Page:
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On 24 June 2024, media sources reported that Shein filed its application with the UK Financial Conduct Authority and China Securities Regulatory Commission for an IPO process on the London Stock Exchange (LSE) in 2024. Immediately following this, law firm Leigh Day filed a case against the Financial Conduct Authority (FCA) on behalf of the Stop Uyghur Genocide campaign, pressing the FCA to reject Shein’s application based on its poor labour and human rights record.
  • On 24 June 2024, Reuters and other media sources reported that Shein initiated the process for a potential Initial Public Offering (IPO) on the London Stock Exchange (LSE).  The reports came from anonymous sources close to Shein. Immediately following this, law firm Leigh Day filed a case with against the UK Financial Conduct Authority (FCA) on behalf of the Stop Uyghur Genocide campaign.
  • In order to formally list on the LSE, Shein needs to file its application with the FCA). This reportedly typically takes two months for the FCA to review and decide. Shein also needs to inform the China Securities Regulatory Commission (CSRC) about the change in listing venue. The CSRC is a regulatory body that oversees Chinese companies seeking to list on foreign stock exchanges to ensure they meet specific legal and regulatory requirements.
  • If Shein receives approval from both the FCA and the CSRC, it would be able to publicly file its IPO on the LSE. This would initiate a four-week period during which Shein would assess investor interest and determine the final share price (a process known as book building) and provide price estimates to potential investors (price guidance). The shares would then officially be available for trading on the stock exchange.
  • On 26 June 2024, the UK-based Stop Uyghur Genocide campaign, represented by law firm Leigh Day, initiated a legal campaign to the FCA. It calls on the FCA to refuse Shein’s application to list on the LSE stating that
    • The UK is a signatory to ILO Conventions establishing minimum labour standards. Allowing a company in potential breach of these standards to list on a UK stock exchange would be inconsistent with the UK’s obligations.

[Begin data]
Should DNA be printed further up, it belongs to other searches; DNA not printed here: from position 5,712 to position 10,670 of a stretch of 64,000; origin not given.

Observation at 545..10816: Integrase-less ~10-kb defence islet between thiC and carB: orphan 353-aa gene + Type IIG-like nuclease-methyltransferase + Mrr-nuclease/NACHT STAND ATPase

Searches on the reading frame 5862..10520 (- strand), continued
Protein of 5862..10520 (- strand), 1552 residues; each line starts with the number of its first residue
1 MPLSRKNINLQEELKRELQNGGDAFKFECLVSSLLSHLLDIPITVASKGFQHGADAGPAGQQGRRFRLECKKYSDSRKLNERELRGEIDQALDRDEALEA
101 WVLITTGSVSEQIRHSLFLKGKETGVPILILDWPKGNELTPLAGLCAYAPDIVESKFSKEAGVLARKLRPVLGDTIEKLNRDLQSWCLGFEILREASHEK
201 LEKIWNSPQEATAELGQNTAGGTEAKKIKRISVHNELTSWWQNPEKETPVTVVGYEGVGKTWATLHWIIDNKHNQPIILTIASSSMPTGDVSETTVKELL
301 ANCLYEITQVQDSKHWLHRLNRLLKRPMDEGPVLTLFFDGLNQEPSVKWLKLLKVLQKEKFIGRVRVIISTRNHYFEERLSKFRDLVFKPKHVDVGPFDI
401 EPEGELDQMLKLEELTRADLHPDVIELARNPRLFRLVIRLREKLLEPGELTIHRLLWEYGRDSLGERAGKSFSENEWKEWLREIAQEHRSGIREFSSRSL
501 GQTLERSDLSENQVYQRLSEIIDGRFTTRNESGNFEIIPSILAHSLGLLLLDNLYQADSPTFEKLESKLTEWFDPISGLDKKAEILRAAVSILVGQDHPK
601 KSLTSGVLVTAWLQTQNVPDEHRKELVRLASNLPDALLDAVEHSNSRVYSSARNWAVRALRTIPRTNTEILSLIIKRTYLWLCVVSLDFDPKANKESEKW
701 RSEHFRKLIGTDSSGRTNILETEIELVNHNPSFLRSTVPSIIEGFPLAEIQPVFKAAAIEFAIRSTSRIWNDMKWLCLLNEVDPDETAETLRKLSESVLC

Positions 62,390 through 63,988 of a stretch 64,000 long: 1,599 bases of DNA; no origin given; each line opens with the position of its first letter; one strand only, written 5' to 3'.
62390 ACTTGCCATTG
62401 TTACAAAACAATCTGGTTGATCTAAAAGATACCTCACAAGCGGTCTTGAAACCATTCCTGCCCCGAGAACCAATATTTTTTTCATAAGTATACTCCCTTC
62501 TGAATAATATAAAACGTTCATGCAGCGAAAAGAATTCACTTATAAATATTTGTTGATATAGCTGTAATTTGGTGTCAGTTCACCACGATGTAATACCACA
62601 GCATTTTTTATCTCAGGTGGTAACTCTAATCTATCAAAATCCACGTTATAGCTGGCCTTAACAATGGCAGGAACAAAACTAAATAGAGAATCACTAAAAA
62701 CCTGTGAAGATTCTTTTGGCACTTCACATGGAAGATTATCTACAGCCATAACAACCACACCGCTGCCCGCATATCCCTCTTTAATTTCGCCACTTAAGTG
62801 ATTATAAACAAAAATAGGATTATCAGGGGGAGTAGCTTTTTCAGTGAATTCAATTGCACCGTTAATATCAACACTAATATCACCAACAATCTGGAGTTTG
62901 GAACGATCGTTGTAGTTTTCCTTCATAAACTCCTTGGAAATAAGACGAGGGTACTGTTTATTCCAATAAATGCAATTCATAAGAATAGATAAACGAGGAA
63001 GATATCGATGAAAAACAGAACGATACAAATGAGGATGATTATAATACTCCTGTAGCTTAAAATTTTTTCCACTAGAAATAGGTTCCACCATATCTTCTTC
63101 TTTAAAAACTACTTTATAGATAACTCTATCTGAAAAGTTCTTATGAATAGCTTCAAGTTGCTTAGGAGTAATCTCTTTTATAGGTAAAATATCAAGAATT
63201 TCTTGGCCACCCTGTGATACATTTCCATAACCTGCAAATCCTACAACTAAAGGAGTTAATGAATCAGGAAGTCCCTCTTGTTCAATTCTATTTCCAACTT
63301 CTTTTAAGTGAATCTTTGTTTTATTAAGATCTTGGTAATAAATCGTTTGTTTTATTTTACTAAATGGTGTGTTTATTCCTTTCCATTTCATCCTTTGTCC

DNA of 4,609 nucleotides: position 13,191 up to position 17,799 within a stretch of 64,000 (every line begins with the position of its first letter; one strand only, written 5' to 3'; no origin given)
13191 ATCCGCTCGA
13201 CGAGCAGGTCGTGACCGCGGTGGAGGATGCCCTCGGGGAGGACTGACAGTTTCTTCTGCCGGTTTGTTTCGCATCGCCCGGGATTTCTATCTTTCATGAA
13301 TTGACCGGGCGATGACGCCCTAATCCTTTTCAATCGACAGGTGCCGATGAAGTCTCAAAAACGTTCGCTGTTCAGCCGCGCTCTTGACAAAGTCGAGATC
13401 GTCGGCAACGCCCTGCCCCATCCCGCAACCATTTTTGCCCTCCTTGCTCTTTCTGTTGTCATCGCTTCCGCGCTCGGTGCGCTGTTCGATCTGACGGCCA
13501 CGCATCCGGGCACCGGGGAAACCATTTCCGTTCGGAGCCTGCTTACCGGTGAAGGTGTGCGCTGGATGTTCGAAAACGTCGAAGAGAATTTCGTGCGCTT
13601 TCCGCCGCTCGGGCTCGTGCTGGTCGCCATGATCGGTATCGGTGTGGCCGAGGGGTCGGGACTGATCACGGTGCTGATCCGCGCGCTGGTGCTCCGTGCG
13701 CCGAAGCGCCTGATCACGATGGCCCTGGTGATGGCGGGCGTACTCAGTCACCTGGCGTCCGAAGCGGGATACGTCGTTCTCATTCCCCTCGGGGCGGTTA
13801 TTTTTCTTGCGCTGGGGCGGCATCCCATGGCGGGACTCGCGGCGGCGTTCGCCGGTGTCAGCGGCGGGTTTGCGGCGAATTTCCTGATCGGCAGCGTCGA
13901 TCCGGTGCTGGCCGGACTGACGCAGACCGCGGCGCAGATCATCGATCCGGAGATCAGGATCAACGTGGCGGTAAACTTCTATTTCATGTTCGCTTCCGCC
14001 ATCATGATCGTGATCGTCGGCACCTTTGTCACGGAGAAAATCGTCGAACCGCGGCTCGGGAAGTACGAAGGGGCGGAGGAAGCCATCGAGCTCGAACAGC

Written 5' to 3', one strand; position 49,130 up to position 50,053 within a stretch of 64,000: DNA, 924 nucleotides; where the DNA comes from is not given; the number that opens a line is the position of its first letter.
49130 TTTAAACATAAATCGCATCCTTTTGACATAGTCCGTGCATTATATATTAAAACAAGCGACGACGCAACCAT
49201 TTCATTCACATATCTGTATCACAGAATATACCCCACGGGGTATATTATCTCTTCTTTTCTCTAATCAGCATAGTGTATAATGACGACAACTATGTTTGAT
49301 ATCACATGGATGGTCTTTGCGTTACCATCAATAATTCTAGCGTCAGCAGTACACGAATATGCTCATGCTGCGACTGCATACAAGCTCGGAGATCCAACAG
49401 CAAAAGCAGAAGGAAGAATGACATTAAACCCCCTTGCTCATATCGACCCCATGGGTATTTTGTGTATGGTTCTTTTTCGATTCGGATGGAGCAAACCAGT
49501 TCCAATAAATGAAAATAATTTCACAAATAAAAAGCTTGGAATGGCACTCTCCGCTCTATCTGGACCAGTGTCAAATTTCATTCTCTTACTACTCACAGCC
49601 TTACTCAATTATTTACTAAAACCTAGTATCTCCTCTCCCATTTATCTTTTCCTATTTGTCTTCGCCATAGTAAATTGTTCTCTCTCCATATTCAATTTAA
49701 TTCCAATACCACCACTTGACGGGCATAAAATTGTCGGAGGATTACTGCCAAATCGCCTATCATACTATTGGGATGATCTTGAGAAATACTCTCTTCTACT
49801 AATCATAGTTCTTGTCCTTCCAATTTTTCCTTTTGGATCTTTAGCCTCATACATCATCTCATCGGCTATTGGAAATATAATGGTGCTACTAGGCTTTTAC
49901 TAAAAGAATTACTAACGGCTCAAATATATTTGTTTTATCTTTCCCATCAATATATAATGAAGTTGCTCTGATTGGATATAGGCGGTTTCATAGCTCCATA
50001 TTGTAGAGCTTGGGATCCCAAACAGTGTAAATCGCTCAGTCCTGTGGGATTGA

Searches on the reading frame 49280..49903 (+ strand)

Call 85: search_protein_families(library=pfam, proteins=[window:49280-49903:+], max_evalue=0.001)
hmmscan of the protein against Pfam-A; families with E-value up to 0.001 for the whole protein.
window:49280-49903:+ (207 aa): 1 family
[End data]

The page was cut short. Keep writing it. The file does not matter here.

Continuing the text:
• The FCA has a statutory duty to maintain market integrity and protect investors. This includes ensuring fair and transparent operations and safeguarding against unethical practices.
    • If Shein is listed, the LSE would be responsible for oversight of the company and must ensure measures are in place to prevent trading of goods potentially produced with forced labour
    • The US Securities and Exchange Commission (SEC) already declined to recommend Shein for listing on US stock exchanges due to concerns about labour practices in its supply chains.
  • Stop Uyghur Genocide indicated it is preparing a detailed submission to the FCA to support its letter. In the meantime, it calls on the FCA to
  • Request further information from Shein regarding the accuracy of its Modern Slavery statement
    • Clarify the measures the FCA believes the LSE has in place to detect and prevent the trading of goods produced in violation of the Modern Slavery Act 2015
    • Refuse Shein’s listing application unless it the FCA is certain that its products are not associated with forced labour

Additional context

  • The legal action from Stop Uyghur Genocide represents a significant escalation of the pushback from NGOs, campaigners and investors that has been growing since reports about Shein’s planned UK IPO began. In June 2024, media reporting indicated that investors and fund managers expressed concerns about the reputational impacts of potential scandals, possible regulatory fines for failure to meet labour and human rights standards, and the past lack of transparency and reporting by Shein on its supply chain. 
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